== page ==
Synchrotron light

From Academic Kids

This article is mostly concerned with applications of synchrotron radiation produced by cyclic paticle accelerators. For details of the particle accelerator so named see synchrotron.

Missing image
Synchrotron_radiation.jpg
Synchrotron radiation emerging from a beam port.

A synchrotron is a toroidial particle accelerator that boosts the velocity of electrons, protons or ionized atoms (ions) to near the speed of light.

Contents

Operation

When a charged particle is accelerated, either along a straight path or laterally along a curved path, it radiates electromagnetic energy. In a synchrotron this energy may be used for a number of experimental purposes.

A synchrotron can produce a wide range of well-controlled electromagnetic radiation, and they are quite often constructed so that the predominant emission consists of x-rays.

Beamlines

At a synchrotron facility, the electrons are usually accelerated by a synchrotron, and then injected into a storage ring, in which they circulate, producing synchrotron radiation, but without gaining further energy. The radiation is projected at a tangent to the electron storage ring and captured by beamlines. These beamlines may originate at bending magnets, which mark the corners of the storage ring; or insertion devices, which are located in the straight sections of the storage ring. The spectrum and energy of X-rays differ between the two types. The beamline includes X-ray optical devices which control the bandwidth, photon flux, beam dimensions, focus, and collimation of the rays. The optical devices include slits, attenuators, crystal monochromators, and mirrors. The mirrors may be bent into curves or toroidal shapes to focus the beam. A high photon flux in a small area is the most common requirement of a beamline. The design of the beamline will vary with the application. At the end of the beamline is the experimental end station, where samples are placed in the line of the radiation, and detectors are positioned to measure the resulting diffraction, scattering or secondary radiation.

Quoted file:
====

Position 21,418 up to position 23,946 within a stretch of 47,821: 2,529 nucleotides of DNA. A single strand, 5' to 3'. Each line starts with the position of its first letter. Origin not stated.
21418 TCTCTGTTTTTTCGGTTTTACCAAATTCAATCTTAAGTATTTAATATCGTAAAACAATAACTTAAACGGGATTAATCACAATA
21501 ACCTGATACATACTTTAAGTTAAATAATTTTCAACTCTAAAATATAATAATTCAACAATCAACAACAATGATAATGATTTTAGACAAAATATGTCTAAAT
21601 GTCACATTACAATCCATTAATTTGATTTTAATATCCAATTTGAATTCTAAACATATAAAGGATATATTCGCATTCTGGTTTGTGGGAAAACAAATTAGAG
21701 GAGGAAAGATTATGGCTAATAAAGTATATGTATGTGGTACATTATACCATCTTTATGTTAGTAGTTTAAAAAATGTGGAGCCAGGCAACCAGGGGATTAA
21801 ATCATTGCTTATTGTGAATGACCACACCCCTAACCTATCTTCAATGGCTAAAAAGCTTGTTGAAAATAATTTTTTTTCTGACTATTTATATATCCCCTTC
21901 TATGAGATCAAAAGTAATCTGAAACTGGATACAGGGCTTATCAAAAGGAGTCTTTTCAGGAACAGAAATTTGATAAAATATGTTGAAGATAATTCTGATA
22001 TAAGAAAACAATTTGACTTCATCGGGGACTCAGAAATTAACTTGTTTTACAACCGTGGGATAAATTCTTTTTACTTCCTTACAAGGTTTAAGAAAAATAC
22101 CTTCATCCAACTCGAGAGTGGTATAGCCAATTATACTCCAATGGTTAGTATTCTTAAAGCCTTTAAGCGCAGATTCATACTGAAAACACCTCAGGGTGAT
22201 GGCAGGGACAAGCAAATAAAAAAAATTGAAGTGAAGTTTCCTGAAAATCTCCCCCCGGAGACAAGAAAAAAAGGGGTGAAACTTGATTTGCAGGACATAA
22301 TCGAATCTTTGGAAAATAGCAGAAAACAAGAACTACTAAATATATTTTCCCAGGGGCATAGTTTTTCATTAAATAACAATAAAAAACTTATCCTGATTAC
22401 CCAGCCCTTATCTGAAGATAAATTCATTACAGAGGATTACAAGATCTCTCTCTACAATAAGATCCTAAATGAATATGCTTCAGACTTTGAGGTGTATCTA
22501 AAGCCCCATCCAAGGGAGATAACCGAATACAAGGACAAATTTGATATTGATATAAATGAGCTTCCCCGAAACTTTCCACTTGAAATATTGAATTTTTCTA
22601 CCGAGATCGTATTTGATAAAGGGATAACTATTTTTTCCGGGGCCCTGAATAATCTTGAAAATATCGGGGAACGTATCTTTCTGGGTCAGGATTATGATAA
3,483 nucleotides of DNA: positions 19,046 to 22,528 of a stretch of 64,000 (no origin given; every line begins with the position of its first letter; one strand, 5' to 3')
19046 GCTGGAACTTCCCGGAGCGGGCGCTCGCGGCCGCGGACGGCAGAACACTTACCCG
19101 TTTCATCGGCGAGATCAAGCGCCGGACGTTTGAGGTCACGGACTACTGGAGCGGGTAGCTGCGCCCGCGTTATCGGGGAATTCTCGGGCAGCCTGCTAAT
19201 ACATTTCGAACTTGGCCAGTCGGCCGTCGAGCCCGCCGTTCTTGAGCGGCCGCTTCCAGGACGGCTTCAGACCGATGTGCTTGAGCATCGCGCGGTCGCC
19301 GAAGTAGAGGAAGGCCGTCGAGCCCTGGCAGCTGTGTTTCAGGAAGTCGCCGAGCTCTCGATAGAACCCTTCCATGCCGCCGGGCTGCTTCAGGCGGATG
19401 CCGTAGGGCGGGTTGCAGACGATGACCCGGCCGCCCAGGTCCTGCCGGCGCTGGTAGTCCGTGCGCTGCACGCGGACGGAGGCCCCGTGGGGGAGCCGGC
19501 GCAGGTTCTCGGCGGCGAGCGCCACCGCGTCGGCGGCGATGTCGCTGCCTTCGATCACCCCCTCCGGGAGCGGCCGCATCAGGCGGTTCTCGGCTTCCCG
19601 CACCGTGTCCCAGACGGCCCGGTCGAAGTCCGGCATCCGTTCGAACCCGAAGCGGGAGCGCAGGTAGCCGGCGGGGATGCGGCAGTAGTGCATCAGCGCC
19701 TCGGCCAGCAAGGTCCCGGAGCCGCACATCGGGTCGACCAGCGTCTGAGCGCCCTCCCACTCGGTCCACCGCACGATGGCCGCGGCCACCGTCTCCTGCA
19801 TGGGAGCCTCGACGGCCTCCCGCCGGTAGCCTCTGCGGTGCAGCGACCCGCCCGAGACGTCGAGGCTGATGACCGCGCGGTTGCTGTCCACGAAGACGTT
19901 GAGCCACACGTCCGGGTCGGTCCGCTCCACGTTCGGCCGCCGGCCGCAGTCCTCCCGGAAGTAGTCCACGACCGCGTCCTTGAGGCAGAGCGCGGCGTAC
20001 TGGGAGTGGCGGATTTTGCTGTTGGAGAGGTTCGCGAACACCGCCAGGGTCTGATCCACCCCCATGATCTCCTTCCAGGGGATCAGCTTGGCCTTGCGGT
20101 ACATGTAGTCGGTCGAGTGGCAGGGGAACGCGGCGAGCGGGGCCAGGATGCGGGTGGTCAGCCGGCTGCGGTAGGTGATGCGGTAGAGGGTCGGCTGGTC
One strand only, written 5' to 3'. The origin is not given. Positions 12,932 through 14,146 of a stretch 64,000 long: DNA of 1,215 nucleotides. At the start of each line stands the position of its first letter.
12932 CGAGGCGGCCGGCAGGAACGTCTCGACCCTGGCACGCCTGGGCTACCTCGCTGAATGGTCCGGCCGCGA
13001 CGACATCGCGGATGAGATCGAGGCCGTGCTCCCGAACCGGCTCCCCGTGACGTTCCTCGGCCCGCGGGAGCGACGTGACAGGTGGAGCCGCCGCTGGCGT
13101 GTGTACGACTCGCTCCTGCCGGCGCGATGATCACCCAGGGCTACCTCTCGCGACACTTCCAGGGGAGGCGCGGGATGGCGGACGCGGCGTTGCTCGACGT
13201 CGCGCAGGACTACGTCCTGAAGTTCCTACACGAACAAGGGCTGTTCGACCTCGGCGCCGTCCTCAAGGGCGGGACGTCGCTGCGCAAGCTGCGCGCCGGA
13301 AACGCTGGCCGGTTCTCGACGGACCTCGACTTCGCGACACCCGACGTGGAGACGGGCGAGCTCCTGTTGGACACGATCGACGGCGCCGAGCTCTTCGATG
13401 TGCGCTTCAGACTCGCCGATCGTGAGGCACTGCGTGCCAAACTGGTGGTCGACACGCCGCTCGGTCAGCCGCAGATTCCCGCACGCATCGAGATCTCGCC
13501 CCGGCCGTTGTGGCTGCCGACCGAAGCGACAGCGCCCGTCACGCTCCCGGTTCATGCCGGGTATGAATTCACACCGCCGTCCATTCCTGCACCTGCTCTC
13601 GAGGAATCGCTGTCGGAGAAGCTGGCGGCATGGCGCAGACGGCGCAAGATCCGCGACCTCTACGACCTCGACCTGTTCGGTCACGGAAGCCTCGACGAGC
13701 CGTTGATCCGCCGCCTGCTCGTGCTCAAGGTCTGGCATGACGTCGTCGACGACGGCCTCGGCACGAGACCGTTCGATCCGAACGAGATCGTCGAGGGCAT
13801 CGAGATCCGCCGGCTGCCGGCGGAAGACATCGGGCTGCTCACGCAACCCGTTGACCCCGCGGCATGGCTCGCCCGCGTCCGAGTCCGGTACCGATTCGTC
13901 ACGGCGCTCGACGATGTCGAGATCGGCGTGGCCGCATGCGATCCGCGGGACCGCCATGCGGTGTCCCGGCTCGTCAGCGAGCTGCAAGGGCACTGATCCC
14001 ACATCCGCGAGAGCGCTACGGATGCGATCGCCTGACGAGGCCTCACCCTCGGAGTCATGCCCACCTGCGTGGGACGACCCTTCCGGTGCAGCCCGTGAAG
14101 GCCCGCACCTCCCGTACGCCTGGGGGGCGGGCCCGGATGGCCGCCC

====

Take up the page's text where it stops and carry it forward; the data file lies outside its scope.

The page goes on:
Economics

Synchrotrons which are useful for cutting edge research are large machines, costing tens of millions of dollars (hundreds of millions for the largest) to construct, and each beamline (there may be 20 or more at a large synchrotron) costs another two or three million dollars. These installations are mostly built by the governments of rich countries, or by collaborations between several countries in a region, and operated as infrastructure facilities available to universities and research organisations.

Uses

Synchrotron light is an ideal tool for many types of research and also has industrial applications. Some practical uses include:

Some of the advantages of synchrotron light that allow for these practical uses are:

  • Short wavelength photons which can penetrate matter and interact with atoms.
  • High concentration, tunability and polarization thus ensuring focusing accuracy for even the smallest of targets.

List of Synchrotrons

Synchrotrons of the World (http://www-als.lbl.gov/als/synchrotron_sources.html)

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